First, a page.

We walked into church late today (God’s weekly marital growth opportunity for me to love my wife by keeping silent while glaring at my watch). Our pastor, Josh Kouri (also a SALLT grad) was just beginning the sermon. It was all about how we engage community as believers. It was how we as Christians be missional by loving our community. My, my, what a coincidence considering my car rant (see SALLT Blog March 15, 2014)…
The text was from I John 4:7-11 (NKJ):
7 Beloved, let us love one another, for love is of God; and everyone who loves is born of God and knows God. 8 He who does not love does not know God, for God is love. 9 In this the love of God was manifested toward us, that God has sent His only begotten Son into the world, that we might live through Him. 10 In this is love, not that we loved God, but that He loved us and sent His Son to be the propitiation for our sins. 11 Beloved, if God so loved us, we also ought to love one another.
Josh’s subtheme was that as Christians, loving our community fails when it is sentimental, situational and selfish at its heart. When all we are is a church that just sends out “good vibes” to our community, but does not take action to redeem it, it is not love, we are mere well-wishers. When we look askance from our holy huddles at our community problems and are not known as solution bringers, this is not an authentic, genuine love.
God loved us so He actually sent Someone to address our problem. He sent Jesus. Because God so loved the world (John 3:16), God took the initiative and pursued us, even though we were not pursuing Him. He still loves us despite ourselves, despite the fact that we rebel against Him, despite the fact that we do despicable things, despite the fact that we don’t deserve anything other than wrath (His sole attribute is not love, He is also holy). His is not a cheap, sentimental affection from afar, cheering us on like some god of pom-poms, but an on-the-field engagement in every aspect of life. Jesus demonstrated what true love looks like. He loved us enough to get His hands both dirty and bloody.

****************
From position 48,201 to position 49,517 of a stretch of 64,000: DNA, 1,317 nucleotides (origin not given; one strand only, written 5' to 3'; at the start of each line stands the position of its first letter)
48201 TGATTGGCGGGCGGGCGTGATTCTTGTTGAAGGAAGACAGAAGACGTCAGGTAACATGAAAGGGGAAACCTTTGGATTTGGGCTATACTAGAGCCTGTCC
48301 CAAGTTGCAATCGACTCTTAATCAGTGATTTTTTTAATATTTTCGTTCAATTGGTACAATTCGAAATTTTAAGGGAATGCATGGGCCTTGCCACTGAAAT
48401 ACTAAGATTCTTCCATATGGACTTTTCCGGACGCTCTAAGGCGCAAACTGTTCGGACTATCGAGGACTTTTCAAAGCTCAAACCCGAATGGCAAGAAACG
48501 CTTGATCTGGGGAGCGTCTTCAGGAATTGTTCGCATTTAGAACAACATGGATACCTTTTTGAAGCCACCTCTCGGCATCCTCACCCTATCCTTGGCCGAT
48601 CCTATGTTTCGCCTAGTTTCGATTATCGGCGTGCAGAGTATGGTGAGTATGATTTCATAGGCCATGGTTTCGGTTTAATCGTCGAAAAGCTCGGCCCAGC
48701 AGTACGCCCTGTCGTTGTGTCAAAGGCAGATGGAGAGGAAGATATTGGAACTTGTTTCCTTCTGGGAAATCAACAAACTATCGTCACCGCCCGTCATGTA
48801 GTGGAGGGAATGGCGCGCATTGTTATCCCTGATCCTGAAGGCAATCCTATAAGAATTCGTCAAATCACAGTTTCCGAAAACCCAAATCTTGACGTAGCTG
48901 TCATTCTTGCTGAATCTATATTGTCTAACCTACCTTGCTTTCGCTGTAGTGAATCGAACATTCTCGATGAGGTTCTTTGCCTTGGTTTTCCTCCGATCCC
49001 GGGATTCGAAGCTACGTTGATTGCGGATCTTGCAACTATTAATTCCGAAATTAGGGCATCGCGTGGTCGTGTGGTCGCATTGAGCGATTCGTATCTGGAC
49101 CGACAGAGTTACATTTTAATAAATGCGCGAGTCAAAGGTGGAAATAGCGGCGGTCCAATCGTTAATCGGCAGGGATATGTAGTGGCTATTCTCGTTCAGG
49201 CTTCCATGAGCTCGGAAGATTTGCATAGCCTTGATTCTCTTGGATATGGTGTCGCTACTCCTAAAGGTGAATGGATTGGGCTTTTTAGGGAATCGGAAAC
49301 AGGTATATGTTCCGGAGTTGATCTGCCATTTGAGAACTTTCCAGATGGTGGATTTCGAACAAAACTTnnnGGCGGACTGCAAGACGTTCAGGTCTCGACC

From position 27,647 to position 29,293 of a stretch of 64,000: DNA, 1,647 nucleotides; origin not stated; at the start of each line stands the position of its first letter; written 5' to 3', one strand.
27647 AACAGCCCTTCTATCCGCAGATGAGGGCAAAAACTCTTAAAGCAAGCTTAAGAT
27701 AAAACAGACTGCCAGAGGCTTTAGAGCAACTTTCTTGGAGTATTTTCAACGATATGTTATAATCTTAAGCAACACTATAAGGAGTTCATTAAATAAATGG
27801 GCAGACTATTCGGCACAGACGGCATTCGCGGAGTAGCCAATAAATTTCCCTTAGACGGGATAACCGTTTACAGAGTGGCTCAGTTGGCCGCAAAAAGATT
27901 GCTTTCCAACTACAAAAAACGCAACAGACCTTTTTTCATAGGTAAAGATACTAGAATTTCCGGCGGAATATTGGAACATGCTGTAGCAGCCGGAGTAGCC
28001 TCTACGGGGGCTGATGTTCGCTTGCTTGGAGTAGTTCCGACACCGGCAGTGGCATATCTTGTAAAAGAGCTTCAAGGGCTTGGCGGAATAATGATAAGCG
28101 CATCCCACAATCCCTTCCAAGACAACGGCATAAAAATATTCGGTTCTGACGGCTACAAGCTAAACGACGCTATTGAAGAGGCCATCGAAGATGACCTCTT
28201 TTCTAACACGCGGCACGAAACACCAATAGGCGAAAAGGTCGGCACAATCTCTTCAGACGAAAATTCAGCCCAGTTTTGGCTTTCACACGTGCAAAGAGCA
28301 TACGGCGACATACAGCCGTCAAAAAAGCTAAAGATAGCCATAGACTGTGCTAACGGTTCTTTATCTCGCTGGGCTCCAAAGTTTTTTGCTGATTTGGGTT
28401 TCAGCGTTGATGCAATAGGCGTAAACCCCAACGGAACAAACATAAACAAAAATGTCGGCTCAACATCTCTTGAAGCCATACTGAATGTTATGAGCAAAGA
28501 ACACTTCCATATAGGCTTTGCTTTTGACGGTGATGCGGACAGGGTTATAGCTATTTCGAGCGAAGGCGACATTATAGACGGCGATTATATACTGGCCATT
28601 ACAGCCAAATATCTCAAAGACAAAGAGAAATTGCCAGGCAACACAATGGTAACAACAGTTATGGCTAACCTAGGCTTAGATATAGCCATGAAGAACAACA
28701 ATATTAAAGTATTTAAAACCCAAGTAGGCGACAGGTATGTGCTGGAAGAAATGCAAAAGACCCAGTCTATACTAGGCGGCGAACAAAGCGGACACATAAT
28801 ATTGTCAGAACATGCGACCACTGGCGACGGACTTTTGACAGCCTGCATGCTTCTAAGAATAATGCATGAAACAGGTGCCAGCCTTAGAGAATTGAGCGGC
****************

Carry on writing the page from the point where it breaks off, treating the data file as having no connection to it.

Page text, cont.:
For us as Christians to become change agents to our community, we must get both dirty and bloody. As Josh said, perhaps the gangs on the south side won’t even listen to us until one of us dies for them. Sure, there are many Christians that engage just like that, but sadly, they are the Christian footnote, not the overarching Christian narrative. For us to have standing to speak our opinions to a skeptical world, we must be known for loving like God. For us to influence the cultural thought of this community, we must be known for loving like God. So, when we will we observe a new, robust and redemptive Christian narrative become manifest to our culture?
When we have become known for loving like God.
New Heavens, New Earth
(written as a gift to SALLT)
Music and Lyrics by:
©2015 Kyle Dillingham, LLC